Shares in New Zealand Oil and Gas - the former parent company
and majority shareholder in Pike River Coal - came off a
trading halt yesterday, after investors were told there was
still $12 million of a $25 million short-term debt facility
available for Pike to use.
Shares in NZOG closed down yesterday at 87c, down about 29%
on the Friday close.
NZOG, as Pike's largest shareholder with 29.4%, placed its
shares on a trading halt on Monday in order to prepare a
statement to investors "on the possible implications for
NZOG" of Friday's explosion.
With Pike River staff and management focused on finding the
miners, NZOG was expected to be considering the financing
problems the mining operation had been facing in recent
months, Craigs Investment Partners broker Peter McIntyre
Pike River, while not yet in full production, is a major
economic driver in the Greymouth area.
"There's a lot uncertainty out there ... the miners, damage
and repairs and ongoing funding issues," he said.
The development of Pike has been plagued with problems.
The 10-year project has cost about $290 million and before
the explosion was least 20 months behind schedule, from a
combination of adverse rock formations, blockages, equipment
teething problems and underground roading issues.
Pike River secured a $25 million short-term facility from
NZOG last month, which is repayable in mid-December.
Pike River chairman John Dow said an announcement about
Pike's future funding was on hold, but NZOG and other lenders
had been briefed since the explosion, The New Zealand Herald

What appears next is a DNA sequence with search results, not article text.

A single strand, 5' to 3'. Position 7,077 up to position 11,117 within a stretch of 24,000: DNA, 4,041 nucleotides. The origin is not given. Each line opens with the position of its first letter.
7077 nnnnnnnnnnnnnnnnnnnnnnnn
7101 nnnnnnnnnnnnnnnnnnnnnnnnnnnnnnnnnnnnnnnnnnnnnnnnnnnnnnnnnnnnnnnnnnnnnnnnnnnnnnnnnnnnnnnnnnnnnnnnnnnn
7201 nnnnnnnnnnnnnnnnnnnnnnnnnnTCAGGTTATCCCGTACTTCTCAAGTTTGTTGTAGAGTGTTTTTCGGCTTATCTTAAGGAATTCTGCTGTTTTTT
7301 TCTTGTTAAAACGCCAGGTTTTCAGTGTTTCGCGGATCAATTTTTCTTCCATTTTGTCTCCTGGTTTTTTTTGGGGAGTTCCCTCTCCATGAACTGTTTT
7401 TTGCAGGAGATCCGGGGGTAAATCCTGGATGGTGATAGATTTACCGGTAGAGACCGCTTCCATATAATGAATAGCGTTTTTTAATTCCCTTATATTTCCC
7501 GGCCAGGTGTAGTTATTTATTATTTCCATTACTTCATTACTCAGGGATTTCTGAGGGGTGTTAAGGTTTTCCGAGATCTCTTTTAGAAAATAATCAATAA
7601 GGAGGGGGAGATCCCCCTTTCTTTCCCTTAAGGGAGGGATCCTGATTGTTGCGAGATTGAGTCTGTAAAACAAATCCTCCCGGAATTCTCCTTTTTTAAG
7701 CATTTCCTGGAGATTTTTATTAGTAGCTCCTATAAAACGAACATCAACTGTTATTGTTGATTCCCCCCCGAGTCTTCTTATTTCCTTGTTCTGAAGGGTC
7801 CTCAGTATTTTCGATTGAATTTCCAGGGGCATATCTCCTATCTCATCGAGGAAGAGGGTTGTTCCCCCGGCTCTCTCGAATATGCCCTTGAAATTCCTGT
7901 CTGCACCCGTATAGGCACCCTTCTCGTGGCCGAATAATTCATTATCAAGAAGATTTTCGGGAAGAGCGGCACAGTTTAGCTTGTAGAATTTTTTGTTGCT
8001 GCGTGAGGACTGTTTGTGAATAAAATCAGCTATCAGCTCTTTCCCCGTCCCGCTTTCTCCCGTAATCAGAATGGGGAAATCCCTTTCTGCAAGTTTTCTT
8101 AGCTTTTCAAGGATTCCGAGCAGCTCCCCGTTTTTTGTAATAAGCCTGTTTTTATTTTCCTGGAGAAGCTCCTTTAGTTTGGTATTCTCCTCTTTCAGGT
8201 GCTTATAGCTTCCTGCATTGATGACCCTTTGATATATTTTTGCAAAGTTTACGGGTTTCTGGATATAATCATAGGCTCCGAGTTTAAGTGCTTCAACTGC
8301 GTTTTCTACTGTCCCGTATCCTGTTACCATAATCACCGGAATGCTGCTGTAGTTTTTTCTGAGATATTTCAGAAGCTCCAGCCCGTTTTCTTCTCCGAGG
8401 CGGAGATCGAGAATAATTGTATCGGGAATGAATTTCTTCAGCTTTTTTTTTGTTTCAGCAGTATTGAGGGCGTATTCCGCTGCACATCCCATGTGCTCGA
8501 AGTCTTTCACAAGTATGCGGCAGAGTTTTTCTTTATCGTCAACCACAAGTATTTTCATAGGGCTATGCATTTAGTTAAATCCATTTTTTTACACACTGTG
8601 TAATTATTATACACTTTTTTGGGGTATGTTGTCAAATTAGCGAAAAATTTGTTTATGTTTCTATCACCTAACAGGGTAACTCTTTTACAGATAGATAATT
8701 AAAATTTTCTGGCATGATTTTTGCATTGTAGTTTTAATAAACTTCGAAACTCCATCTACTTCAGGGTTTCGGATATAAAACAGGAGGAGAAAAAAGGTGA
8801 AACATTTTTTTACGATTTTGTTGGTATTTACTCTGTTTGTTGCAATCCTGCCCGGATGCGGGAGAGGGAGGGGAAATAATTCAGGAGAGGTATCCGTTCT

"But beyond that, I haven't got a lot to say at this point.
We're still discussing the best way forward," Mr Dow said.
Yesterday, NZOG outlined its equity, debt, bonds and the
short-term lending facility to Pike, before asking for the
suspension to be lifted on the New Zealand and Australian
bourses, saying Pike still had $12 million it could draw from
NZOG developed the specialist hard-coking Pike River Coal
coal mine under its own umbrella before publicly listing the
company in 2007 and has put $85 million into the venture.
NZOG's board said in a statement to the market it and staff
extended their thoughts and sympathies to the men trapped at
the Pike River mine, their families, friends and colleagues.
Mr McIntyre put Pike River's running costs at $6 million to
$7 million a month.
It has $25 million due for repayment to NZOG in mid-December.
Estimates earlier this month were that it would need $50
million, but Mr McIntyre said the full cost could now be $75
He estimated Pike, which carries about $25 million in debt at
present, might be carrying $60 million to $65 million by June